A week after John J. Myers was installed as archbishop of Newark in October of 2001, a priest of the archdiocese named Michael Fugee was indicted for groping a 14-year-old boy the previous year.
Author Archives: Mark Silk
Last Saturday I attended a memorial service in Washington for Henry Riecken, an old friend’s father, who died last December at the age of 95. Riecken was one of the high priests of American social science during its mid-20th-century heyday, but he earned lasting fame as one of the three co-authors of When Prophecy Fails, the classic account of true believers who refuse to give up their beliefs even when faced with definite empirical proof to the contrary.
Among the displays unveiled at yesterday’s opening of the George W. Bush Library was one dedicated to the 43rd president’s faith-based and community initiative, as well there should be.
The Episcopal church known appropriately in all senses as Trinity Wall Street turns out to be worth a cool couple of billion dollars, according to its accounting of its assets in response to a lawsuit.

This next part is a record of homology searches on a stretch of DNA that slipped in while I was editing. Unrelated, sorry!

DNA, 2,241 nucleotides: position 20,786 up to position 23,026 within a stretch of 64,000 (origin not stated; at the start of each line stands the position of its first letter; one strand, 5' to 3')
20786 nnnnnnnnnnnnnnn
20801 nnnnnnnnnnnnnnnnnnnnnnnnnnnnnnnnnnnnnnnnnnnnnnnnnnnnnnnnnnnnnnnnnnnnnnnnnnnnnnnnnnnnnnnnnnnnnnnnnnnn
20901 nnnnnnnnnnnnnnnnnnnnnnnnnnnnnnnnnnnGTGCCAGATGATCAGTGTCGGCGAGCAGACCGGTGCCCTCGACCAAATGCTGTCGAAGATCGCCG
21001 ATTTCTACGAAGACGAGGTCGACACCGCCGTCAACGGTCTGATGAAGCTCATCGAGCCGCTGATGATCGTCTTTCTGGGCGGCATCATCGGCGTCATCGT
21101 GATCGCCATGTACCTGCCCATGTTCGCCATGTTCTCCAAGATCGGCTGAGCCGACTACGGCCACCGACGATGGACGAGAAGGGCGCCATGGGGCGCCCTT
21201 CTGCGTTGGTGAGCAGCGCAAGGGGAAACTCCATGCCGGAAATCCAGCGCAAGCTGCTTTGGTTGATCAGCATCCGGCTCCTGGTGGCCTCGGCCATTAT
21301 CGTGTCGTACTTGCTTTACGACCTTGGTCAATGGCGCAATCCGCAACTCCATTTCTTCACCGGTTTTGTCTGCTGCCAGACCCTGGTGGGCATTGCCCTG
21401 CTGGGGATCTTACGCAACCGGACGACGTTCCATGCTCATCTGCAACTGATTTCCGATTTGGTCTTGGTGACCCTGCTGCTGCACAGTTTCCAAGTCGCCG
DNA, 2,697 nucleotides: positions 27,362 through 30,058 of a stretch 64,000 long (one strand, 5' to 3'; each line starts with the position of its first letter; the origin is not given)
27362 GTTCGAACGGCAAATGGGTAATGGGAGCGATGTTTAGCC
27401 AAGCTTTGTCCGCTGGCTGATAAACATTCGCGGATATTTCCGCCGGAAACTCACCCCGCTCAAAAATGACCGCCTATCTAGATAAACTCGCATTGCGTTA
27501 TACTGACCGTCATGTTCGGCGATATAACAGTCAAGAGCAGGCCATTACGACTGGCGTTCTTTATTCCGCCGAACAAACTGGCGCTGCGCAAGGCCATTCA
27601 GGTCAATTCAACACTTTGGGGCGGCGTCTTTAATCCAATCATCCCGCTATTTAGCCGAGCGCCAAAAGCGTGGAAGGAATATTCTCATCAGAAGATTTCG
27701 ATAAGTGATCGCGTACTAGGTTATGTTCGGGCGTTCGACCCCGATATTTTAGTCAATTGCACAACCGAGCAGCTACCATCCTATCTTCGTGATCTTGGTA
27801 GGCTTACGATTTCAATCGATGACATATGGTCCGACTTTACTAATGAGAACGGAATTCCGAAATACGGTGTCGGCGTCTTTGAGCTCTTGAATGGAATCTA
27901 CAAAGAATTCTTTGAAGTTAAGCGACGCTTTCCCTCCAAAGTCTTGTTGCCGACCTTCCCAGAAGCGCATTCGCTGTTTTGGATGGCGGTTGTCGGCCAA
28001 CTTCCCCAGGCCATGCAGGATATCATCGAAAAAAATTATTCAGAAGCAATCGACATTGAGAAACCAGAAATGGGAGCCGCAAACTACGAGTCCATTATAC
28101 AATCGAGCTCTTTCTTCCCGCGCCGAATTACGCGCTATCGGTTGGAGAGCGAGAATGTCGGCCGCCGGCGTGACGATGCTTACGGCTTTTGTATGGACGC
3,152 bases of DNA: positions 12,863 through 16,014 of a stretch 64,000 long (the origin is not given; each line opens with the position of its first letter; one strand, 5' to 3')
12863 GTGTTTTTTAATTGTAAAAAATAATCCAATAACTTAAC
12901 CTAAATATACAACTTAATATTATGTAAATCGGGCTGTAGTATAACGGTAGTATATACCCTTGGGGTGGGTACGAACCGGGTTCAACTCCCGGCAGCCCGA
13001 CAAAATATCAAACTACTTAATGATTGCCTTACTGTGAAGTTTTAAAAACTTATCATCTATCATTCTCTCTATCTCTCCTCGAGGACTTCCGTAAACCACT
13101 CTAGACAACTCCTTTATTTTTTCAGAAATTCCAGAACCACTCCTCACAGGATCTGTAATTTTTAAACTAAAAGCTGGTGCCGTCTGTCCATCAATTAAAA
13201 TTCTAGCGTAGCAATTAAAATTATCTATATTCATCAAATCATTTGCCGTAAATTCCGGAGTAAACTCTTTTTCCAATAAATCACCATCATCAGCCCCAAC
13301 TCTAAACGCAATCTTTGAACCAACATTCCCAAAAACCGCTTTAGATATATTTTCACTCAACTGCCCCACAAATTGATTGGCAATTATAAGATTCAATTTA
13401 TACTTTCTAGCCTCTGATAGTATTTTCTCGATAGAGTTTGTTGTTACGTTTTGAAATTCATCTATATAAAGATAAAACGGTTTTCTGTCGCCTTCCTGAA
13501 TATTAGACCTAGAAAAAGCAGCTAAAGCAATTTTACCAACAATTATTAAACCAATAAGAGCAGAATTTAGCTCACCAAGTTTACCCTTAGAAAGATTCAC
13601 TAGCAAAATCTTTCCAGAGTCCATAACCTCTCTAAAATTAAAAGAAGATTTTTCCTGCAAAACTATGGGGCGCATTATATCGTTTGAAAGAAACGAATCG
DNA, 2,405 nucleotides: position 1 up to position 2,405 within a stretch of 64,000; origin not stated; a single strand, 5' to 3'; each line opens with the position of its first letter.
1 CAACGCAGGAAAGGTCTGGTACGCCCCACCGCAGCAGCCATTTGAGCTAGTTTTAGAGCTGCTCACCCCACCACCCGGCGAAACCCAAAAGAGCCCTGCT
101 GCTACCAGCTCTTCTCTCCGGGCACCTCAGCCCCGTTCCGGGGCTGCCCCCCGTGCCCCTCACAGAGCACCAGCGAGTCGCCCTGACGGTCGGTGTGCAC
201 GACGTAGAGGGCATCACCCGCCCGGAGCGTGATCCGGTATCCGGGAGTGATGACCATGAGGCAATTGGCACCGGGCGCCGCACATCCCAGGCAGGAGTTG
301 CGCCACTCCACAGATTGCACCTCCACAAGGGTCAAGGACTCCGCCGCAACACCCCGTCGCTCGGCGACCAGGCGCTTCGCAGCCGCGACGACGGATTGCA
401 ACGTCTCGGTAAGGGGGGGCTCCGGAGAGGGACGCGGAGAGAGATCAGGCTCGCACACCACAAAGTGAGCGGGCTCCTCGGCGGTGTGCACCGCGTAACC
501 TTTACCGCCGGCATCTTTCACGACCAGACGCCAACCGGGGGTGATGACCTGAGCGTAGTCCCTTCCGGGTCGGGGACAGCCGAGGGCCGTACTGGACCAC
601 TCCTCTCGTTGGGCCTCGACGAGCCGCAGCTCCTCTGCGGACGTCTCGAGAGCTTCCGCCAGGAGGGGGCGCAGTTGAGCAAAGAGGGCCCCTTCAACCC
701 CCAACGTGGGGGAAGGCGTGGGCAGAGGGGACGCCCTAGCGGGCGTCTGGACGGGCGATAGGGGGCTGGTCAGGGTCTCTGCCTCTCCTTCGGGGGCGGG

I am more than sympathetic to the desire of American Muslims to put as much distance as they can between themselves and the Tsarnaev brothers. We Jews know only too well what it is like to be blamed collectively for things we didn’t do, beginning with the crucifixion of Jesus.
Francis offers an excuse for not being able to attend the 105th plenary assembly of the Argentine bishops conference
Michael D’Antonio came to Trinity this week to talk about his new book Mortal Sins, the best account yet of the abuse scandal in the American Catholic Church. D’Antonio, who was part of the team at Newsday that won a Pulitzer in 1984 for coverage of the Baby Jane Doe case on Long Island, is a prolific author who likes taking the side of those who take on the system.
GetReligion’s Mollie has been leading the charge (most recently, here) that the mainstream media has provided insufficient coverage of the murder trial of the Philadelphia abortionist Kermit Gosnell, and as tempests in teapots go, this one has reached Category 4.
Twenty years ago, I paid a visit to Michael Broyde in his Emory University Law School office, to ask him to help me understand the Jewish legal doctrine of lashon hara–telling bad things about someone. I was interested in the relationship between this proscribed behavior and the practice of journalism.